An analysis of the theme of society in the handmaids tale by margaret atwood

She is a lesbian, which means that she rejects male-female sexual interactions, the only kind that Gilead values.

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I'm not being critical, utopia is nowhere. She feared feminism would alienate her from men. She considers possible themes for her story, pointing out that she has attempted to improve the tone of her story by adding in things like "flowers".

We learn that neither Catholics nor Jews are welcome in Gilead.

An analysis of the theme of society in the handmaids tale by margaret atwood

Themes are the fundamental and often universal ideas explored in a literary work. The architects of Gilead began their rise to power in an age of readily available pornography, prostitution, and violence against women—when pollution and chemical spills led to declining fertility rates. The laws implemented by Gilead start by firing all women from their jobs, then transferring their funds to the male of the family, then depriving them from education. The doctor makes her uneasy, but his proposition is too risky—she could be sent away if caught. The terroristic cabal that wipes out the world of Luke and Offred, like the Puritanism of seventeenth-century New England, collapses, leaving behind enough shards of its quirky idiosyncrasies to make it an attractive focus for Professor Crescent Moon and Professor Pieixoto. Their nighttime conversations begin to touch on the new order that the Commander and his fellow leaders have created in Gilead. We have to be careful and avoid a nightmare like Gilead for our own future. The past is made to contrast with the alienation of the present. At the club, Moira seems resigned to her fate, which suggests that a totalitarian society can grind down and crush even the most resourceful and independent people. Offred often secretly listens to Rita and Cora, the Marthas who work in the house where she lives. In order for the Gileadean society to effectively fix their birth-rate problem, they need to take a more scientific perspective on the issue. The prevalence of rape and pornography in the pre-Gilead world justified to the founders their establishment of the new order.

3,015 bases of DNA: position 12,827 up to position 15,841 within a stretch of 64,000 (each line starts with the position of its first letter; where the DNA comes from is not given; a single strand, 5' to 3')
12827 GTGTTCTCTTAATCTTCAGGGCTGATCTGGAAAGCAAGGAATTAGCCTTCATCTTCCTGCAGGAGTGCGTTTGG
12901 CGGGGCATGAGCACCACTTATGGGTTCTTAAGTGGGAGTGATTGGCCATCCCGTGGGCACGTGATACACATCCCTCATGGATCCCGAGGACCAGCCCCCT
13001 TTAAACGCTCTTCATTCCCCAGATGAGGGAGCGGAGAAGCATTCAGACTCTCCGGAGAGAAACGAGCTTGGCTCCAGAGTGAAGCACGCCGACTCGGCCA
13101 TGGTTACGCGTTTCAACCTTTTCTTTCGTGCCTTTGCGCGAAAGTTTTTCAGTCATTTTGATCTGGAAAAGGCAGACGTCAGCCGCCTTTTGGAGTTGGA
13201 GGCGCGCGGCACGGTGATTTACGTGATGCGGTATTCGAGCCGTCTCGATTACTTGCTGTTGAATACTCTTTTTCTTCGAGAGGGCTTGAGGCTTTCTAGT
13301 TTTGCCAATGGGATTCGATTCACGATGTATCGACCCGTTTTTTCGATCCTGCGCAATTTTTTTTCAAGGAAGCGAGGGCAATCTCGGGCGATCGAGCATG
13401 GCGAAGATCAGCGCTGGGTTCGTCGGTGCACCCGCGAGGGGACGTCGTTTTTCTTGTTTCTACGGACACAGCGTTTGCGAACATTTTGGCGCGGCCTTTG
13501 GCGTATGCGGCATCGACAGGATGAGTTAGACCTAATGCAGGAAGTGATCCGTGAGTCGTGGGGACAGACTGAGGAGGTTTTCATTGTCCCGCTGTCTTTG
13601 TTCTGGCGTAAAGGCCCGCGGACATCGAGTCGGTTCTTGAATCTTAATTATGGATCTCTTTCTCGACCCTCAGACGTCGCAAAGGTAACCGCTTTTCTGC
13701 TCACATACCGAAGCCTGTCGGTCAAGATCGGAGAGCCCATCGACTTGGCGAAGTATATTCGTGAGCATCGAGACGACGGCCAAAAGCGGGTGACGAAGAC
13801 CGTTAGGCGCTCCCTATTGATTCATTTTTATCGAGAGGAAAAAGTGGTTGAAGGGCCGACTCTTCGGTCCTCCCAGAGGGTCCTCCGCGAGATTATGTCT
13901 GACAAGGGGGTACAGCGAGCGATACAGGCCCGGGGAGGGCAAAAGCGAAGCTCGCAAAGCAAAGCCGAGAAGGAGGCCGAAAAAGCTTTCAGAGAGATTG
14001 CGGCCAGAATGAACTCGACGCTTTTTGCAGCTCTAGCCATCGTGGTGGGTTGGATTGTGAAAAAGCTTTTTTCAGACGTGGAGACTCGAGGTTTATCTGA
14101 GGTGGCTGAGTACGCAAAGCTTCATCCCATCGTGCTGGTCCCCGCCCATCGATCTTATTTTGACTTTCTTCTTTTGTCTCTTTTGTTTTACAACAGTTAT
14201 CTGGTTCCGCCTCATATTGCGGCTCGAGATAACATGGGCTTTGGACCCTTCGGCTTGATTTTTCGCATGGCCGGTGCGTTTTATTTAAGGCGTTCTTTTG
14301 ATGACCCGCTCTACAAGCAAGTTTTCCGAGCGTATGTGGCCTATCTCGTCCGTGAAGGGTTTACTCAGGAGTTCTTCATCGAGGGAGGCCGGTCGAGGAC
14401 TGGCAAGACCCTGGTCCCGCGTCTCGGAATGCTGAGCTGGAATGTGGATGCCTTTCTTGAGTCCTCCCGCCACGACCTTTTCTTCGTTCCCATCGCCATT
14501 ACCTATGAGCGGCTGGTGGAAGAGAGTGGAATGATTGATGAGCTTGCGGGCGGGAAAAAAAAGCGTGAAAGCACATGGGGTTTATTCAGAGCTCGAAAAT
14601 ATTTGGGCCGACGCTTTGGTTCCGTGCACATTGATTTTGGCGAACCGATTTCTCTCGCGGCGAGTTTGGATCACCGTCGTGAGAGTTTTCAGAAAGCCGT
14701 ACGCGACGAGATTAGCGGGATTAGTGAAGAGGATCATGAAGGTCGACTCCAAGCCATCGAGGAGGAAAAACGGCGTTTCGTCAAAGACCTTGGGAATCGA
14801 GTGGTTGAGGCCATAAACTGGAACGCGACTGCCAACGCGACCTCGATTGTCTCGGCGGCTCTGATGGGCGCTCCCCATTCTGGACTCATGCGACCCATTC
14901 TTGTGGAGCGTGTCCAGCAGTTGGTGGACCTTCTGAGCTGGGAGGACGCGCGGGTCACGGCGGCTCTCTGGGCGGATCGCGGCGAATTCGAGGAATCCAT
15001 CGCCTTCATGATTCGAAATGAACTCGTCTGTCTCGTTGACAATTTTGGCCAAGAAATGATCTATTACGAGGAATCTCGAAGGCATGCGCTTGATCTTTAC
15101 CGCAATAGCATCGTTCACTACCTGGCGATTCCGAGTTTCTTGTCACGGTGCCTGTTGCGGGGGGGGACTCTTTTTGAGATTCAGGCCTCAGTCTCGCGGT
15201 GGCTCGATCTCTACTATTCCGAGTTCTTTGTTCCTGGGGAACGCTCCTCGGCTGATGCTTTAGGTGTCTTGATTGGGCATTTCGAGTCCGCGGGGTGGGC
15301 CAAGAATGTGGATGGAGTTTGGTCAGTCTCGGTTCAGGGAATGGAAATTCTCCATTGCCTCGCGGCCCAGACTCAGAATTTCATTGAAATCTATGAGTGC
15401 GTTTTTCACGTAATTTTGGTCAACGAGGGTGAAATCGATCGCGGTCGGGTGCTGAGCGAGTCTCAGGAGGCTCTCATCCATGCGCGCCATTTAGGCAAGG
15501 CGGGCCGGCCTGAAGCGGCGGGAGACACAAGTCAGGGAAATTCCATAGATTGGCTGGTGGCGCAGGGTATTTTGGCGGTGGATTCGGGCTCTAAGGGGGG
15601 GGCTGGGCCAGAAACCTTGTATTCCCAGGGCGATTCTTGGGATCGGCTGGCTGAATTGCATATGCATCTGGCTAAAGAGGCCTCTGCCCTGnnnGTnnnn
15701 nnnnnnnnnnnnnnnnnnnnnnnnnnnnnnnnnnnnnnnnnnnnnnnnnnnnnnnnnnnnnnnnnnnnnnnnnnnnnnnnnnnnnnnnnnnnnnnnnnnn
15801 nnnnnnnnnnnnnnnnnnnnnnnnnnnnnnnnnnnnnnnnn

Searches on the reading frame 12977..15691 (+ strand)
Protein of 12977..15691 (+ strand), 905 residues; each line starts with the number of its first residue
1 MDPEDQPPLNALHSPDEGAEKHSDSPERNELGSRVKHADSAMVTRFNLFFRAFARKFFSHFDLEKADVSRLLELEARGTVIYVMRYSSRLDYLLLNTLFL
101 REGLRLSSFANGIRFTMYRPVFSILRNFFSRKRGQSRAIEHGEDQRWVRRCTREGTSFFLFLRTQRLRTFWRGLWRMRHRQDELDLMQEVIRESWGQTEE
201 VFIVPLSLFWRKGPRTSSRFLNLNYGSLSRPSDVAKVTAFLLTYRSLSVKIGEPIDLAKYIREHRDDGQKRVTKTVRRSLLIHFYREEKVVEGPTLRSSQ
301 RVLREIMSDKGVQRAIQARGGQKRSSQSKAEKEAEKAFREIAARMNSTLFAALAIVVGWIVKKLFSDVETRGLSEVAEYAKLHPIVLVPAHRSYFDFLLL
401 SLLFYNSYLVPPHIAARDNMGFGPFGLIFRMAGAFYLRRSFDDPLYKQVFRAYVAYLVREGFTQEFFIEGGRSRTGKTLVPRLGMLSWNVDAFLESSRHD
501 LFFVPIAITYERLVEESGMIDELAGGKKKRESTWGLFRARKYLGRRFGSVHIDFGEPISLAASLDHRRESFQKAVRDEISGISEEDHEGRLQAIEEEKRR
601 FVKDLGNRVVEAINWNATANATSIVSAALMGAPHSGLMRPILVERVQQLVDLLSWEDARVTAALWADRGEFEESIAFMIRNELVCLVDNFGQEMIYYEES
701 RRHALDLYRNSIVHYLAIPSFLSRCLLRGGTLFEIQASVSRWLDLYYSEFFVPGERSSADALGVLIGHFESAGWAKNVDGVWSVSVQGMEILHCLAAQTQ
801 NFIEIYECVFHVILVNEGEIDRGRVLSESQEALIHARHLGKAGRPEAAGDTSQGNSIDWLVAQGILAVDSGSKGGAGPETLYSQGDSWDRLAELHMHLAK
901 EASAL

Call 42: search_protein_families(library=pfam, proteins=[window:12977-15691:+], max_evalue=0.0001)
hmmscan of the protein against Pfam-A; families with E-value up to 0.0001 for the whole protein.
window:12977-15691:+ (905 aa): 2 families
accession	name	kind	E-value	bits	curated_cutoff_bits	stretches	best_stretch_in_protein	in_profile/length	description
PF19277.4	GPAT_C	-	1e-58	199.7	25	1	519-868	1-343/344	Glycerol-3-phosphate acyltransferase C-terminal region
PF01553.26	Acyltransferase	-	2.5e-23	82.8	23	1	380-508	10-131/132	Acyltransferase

Offred has no mementos of her daughter. Offred learns that Handmaids kill themselves in order to maintain some final sense of power over their bodies and decisions, and indeed, the thought of suicide is always in the back of her mind.

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Offred thinks about how Aunt Lydia would describe the terrible things that used to happen to women in the old days, before Gilead, when they sunbathed wearing next to nothing. She regrets that she did not fully appreciate the freedom to have her own space when she wanted it.

Control in the handmaids tale

As Offred puts it, "[The Bible] is an incendiary device: who knows what we'd make of it, if we ever got our hands on it? Totalitarianism is defined as "A governing system in which a ruling elite holds all power and controls all aspects of society. What will happen as feminists speak out, women work out of home, pornography spreads and is battled, and the desire for children dwindles? Women cannot vote, hold property or jobs, read, or do anything else that might allow them to become subversive or independent and thereby undermine their husbands or the state. In Gilead the tiny rebellions of resistances do not necessarily matter. See Important Quotations Explained As they return from shopping, Ofglen suggests they take the long way and pass by the church. Offred is not simply a witness, she reveals details on an unknown community. Summary: Chapter 8 Returning from another shopping trip, Ofglen and Offred notice three new bodies on the Wall. He winks at Offred—an offense against -decorum— but she ignores him, fearing that he may be an Eye, a spy assigned to test her. Old books and magazines, both pornographic and otherwise, are banned and burned.
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SparkNotes: The Handmaid’s Tale: Themes